Mark Shea: Why are you giving alms in Lent?

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Part 3 of Mark’s series on Lent

Jesus is the Word made flesh, not the Word made word. When God chose to save us, he did it, not by sending Thoughts and Prayers, but by becoming a baby who grew up to be a working stiff that paid his taxes and gave beggars actual money when they asked for it.

More than this, he died in the flesh on an actual cross of real wood, not on a metaphorical one of vague ideas about “giving back to the community”.  And when he rose from the dead, he did it in his body as well, leaving behind an empty tomb and offering his disciples his hands and feet to handle and a wound in his side for Thomas to put his finger into.

…there are few stronger tests of how serious we are about putting love of God first and love of neighbour second than actually putting love of money third.

So when Jesus talks about the Jewish disciplines of prayer, fasting, and almsgiving, he puts the most concrete one—almsgiving—first.  Because there are few stronger tests of how serious we are about putting love of God first and love of neighbour second than actually putting love of money third.
That’s why Jesus focuses entirely on the question of our motives for almsgiving in the Sermon on the Mount:

“Beware of practicing your piety before men in order to be seen by them; for then you will have no reward from your Father who is in heaven.

Thus, when you give alms, sound no trumpet before you, as the hypocrites do in the synagogues and in the streets, that they may be praised by men. Truly, I say to you, they have their reward. But when you give alms, do not let your left hand know what your right hand is doing, so that your alms may be in secret; and your Father who sees in secret will reward you.” (Matthew 6:1-4)

Not a word about who to give to, nor about how much, nor about how often is found here.  There is nothing about only giving to the Truly Deserving. (Jesus’ sole counsel on that score is “Give to him who begs from you, and do not refuse him who would borrow from you” (Matthew 5:42), which is why Dorothy Day remarks that “The gospel takes away our right forever, to discriminate between the deserving and undeserving poor.”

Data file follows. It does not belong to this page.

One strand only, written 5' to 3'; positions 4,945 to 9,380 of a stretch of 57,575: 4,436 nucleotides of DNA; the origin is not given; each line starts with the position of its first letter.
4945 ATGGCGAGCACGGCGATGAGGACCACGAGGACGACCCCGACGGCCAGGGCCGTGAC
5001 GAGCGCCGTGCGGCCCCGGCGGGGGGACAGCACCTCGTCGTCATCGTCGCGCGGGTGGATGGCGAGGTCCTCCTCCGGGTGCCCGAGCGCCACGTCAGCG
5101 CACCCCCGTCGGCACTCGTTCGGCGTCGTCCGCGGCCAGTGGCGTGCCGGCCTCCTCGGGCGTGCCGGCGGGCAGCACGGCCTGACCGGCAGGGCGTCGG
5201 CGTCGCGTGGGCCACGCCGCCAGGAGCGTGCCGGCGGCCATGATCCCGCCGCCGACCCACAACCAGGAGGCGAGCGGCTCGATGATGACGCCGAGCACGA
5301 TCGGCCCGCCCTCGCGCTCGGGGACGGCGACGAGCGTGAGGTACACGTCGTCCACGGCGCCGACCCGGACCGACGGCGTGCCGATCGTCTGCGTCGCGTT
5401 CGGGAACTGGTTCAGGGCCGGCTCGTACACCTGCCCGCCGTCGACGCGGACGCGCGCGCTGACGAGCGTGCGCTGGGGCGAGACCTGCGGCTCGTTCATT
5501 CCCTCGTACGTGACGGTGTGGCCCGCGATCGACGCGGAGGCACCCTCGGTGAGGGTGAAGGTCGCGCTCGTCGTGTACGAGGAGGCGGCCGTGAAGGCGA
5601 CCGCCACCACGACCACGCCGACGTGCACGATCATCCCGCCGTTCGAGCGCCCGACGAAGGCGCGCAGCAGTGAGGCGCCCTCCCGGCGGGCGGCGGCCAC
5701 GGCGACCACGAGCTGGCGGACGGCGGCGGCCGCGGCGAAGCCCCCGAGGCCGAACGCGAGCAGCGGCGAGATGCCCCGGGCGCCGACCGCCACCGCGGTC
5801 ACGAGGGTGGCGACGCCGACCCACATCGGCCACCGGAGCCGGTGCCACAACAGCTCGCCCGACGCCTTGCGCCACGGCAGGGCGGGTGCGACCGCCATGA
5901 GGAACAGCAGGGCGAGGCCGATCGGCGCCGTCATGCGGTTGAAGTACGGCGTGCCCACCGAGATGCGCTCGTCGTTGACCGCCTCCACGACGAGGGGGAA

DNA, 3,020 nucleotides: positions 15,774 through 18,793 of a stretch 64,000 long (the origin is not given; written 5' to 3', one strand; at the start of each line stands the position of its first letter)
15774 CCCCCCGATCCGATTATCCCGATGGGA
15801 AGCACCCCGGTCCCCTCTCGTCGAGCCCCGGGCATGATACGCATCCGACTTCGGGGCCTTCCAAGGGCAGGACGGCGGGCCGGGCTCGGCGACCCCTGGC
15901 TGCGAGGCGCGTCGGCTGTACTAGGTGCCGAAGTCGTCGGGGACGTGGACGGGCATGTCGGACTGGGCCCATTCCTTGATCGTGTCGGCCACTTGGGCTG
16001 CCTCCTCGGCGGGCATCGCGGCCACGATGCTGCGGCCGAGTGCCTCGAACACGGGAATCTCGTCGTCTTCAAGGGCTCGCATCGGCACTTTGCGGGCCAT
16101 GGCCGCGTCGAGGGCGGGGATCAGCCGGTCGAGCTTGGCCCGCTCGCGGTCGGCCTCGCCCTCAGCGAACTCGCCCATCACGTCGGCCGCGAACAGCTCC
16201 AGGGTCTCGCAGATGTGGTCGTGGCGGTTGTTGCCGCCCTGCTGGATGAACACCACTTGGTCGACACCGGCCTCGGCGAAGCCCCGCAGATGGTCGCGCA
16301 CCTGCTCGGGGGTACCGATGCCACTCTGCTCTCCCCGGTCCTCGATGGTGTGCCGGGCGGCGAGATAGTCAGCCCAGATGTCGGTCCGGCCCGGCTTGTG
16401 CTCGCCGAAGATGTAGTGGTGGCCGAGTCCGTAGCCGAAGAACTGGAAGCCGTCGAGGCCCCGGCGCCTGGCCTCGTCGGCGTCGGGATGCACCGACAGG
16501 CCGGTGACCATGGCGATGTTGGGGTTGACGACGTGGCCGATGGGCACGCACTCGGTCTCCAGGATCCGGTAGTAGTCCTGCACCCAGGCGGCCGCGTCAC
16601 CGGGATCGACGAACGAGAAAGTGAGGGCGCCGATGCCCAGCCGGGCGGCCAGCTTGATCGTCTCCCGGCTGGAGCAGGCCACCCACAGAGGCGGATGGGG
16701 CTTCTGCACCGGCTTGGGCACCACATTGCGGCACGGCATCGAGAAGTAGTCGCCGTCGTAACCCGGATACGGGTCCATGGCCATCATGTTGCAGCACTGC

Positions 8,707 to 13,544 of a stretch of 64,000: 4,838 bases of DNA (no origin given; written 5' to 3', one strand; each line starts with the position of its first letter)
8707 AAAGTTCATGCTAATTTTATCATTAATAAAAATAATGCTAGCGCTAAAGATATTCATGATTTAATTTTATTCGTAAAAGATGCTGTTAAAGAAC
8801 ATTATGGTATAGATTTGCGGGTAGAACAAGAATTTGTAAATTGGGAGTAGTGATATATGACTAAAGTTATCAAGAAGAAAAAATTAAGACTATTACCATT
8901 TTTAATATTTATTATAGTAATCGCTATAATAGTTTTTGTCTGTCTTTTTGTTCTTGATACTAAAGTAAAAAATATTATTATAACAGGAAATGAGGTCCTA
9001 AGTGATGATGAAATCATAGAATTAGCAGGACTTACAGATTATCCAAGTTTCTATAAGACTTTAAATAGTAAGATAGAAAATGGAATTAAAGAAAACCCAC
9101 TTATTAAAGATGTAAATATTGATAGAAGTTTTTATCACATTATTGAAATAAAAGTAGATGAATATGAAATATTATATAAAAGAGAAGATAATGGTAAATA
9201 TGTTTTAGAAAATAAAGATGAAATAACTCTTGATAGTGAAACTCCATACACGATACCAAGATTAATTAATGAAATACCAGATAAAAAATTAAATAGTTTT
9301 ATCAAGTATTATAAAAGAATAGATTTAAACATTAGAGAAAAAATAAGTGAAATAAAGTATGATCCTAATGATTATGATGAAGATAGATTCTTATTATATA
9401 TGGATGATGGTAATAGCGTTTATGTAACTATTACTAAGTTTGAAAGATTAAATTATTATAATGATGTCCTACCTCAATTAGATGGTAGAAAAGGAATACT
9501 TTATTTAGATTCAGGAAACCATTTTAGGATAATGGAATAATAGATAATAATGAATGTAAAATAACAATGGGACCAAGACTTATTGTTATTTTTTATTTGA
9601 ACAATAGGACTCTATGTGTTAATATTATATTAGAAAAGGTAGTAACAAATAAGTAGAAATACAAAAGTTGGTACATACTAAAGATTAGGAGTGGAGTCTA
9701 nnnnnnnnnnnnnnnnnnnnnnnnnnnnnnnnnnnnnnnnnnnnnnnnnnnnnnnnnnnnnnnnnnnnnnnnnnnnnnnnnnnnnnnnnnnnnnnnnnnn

Indeed, the only counsel Jesus gives on this score is to practice lousy “wealth management”, get no return on our investment, and make absolutely sure that the people we give to will never ever repay us:

Dorothy Day, depicted in a stained-glass window at Our Lady of Lourdes Church in the Staten Island borough of New York, was devoted to holy poverty and friendship with the poor. Photo: CNS/Gregory A. Shemitz

“When you give a dinner or a banquet, do not invite your friends or your brothers or your kinsmen or rich neighbors, lest they also invite you in return, and you be repaid. But when you give a feast, invite the poor, the maimed, the lame, the blind, and you will be blessed, because they cannot repay you. You will be repaid at the resurrection of the just.” (Luke 14:12-14)

But in Matthew 6, none of that matters.  The only thing that matters is our motive.  Make sure that your almsgiving is done to please God and not to impress man.  For, of course, virtue signaling is as old as the human race and it is easy to fall into the trap of trying to buy the love of God or the praises of men by spreading around some money.

This is, as Jesus warns, just one more form of selfishness and the only thing you will purchase with it is a photo op and the worthless tinsel of a little good press that will fade faster than a TV screen when you hit “OFF” on your remote.  You will, he warns, have your reward.

The point of Lent is not to buy the favour of God and still less of man. God’s love cannot be bought for the same reason you cannot kick open a door that already stands wide to welcome you.  God already loves you.  There is nothing to buy.  It was all paid for on the cross and you are now invited into the new life of the Risen Christ.

Instead of living in the cramped world of buying the favour of God and man, the gospel invites you to be free to really look at the need of your neighbour without worrying about how it will play in the court of public opinion.

When you really do that and love your neighbour with your material goods, because that’s what they need, you discover that “Inasmuch as you did it to the least of these, you did it to me” and you will hear the glorious words, “Come into the kingdom which my Father has prepared for you” (cf. Matthew 25:31-46).

Related:

Mark Shea: Lenten Almsgiving

Mark Shea: Into the Desert- Reflections on Lent